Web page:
Note: Thomas Jefferson used the word "macaroni" as a general term for pasta.

Thomas Jefferson's Notes on Macaroni and a Macaroni Press

In February 1789, William Short wrote to Thomas Jefferson that, at Jefferson's request, he had procured a "mould for making maccaroni" in Naples, and had it forwarded to his mentor in Paris.[1] The macaroni mold probably did not reach Paris until after Jefferson had departed. His belongings were shipped to Philadelphia in 1790, and the machine was probably included with those items. We know that Jefferson did have the machine in the United States eventually, as it is mentioned in a packing list with other household items shipped from Philadelphia to Monticello in 1793.[2] While Jefferson had the pasta machine at Monticello, in later years he regularly ordered pasta from Europe.

Jefferson''s drawing of a ''maccaroni'' machine with notesJefferson's notes on the production of pasta by machine in Italy (with accompanying drawing) read as follows:

The best maccaroni in Italy is made with a particular sort of flour called Semola, in Naples: but in almost every shop a different sort of flour is commonly used; for, provided the flour be of a good quality, and not ground extremely fine, it will always do very well. A paste is made with flour, water and less yeast than is used for making bread. This paste is then put, by little at a time, viz. about 5. or 6. lb. each time into a round iron box ABC, the under part of which is perforated with holes, through which the paste, when pressed by the screw DEF, comes out, and forms the Maccaroni g.g.g. which, when sufficiently long, are cut and spread to dry. The screw is turned by a lever inserted into the hole K, of which there are 4. or 6. It is evident that on turning the screw one way, the cylindrical part F. which fits the iron box or mortar perfectly well, must press upon the paste and must force it out of the holes. LLM. is a strong wooden frame, properly fastened to the wall, floor and cieling of the room.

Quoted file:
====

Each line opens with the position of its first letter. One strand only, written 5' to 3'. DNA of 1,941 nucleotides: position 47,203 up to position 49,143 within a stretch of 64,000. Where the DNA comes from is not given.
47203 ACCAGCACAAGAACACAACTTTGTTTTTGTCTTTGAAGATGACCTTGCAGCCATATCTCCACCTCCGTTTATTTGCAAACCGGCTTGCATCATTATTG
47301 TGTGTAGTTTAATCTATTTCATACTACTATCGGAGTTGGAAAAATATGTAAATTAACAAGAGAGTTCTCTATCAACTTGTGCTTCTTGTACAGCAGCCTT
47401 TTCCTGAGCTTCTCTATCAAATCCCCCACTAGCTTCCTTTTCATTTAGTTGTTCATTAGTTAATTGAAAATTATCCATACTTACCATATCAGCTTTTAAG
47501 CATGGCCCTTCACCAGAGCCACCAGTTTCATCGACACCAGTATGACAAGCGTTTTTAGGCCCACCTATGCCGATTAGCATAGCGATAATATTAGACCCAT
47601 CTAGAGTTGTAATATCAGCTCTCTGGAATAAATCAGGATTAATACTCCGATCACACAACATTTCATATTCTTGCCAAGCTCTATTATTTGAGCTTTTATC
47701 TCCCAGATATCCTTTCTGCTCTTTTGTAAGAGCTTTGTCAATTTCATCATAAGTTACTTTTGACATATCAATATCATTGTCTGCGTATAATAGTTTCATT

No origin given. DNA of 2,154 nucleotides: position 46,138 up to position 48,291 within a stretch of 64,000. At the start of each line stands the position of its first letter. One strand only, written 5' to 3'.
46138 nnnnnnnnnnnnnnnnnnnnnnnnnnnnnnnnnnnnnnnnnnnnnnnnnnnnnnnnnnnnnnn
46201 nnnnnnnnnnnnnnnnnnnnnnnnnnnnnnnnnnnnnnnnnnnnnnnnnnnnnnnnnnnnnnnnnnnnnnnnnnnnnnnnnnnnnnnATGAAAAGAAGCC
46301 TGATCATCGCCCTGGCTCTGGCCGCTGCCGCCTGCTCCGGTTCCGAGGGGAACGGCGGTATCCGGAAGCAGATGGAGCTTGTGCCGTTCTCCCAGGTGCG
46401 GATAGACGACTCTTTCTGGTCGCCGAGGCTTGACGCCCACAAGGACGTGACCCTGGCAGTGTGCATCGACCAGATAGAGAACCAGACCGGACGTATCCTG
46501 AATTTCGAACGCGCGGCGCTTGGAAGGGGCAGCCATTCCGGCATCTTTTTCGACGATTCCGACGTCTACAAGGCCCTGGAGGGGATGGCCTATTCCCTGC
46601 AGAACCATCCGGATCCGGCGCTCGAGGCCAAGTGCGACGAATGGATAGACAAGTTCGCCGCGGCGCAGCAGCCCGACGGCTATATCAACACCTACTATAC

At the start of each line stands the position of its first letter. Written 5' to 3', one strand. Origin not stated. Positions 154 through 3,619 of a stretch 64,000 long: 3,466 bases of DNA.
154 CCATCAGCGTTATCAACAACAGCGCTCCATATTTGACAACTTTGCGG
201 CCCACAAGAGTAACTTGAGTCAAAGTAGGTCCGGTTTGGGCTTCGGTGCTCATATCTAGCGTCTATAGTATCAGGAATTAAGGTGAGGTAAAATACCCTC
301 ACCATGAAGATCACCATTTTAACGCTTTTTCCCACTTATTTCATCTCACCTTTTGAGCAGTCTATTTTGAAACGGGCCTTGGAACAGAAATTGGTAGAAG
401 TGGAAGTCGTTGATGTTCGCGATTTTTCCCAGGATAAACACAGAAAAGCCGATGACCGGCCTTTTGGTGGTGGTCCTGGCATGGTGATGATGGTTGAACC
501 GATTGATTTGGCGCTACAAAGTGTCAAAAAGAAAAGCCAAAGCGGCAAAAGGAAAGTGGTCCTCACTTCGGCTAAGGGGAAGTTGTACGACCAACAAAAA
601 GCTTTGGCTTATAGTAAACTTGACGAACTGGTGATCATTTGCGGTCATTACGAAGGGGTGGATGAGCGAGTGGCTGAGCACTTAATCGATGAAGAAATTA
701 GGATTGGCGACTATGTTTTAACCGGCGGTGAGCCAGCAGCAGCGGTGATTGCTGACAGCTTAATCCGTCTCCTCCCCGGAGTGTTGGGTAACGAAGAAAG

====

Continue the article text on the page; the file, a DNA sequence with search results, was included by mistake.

N.O. is a figure, on a larger scale, of some of the holes in the iron plate, where all the black is solid, and the rest open. The real plate has a great many holes, and is screwed to the box or mortar: or rather there is a set of plates which may be changed at will, with holes of different shapes and sizes for the different sorts of Maccaroni.[3]

Macaroni Recipe

Jefferson was not the first to introduce macaroni (with or without cheese) to America, nor did he invent the recipe as some have claimed.  A recipe for macaroni in Jefferson's own hand survives, although it was most likely dictated to him by one of his enslaved chefs or butlers:

6 eggs. yolks & whites.
2 wine glasses of milk
2 lb of flour
a little salt
work them together without water, and very well.
roll it then with a roller to a paper thickness
cut it into small peices which roll again with the hand into long slips, & then cut them to a proper length.
put them into warm water a quarter of an hour.
drain them.
dress them as maccaroni.[4]
but if they are intended for soups they are to be put in the soup & not into warm water[5]

Primary Source References

1802. "Dined at the President's – ... Dinner not as elegant as when we dined before. [Among other dishes] a pie called macaroni, which appeared to be a rich crust filled with the strillions of onions, or shallots, which I took it to be, tasted very strong, and not agreeable. Mr. Lewis told me there were none in it; it was an Italian dish, and what appeared like onions was made of flour and butter, with a particularly strong liquor mixed with them."[6]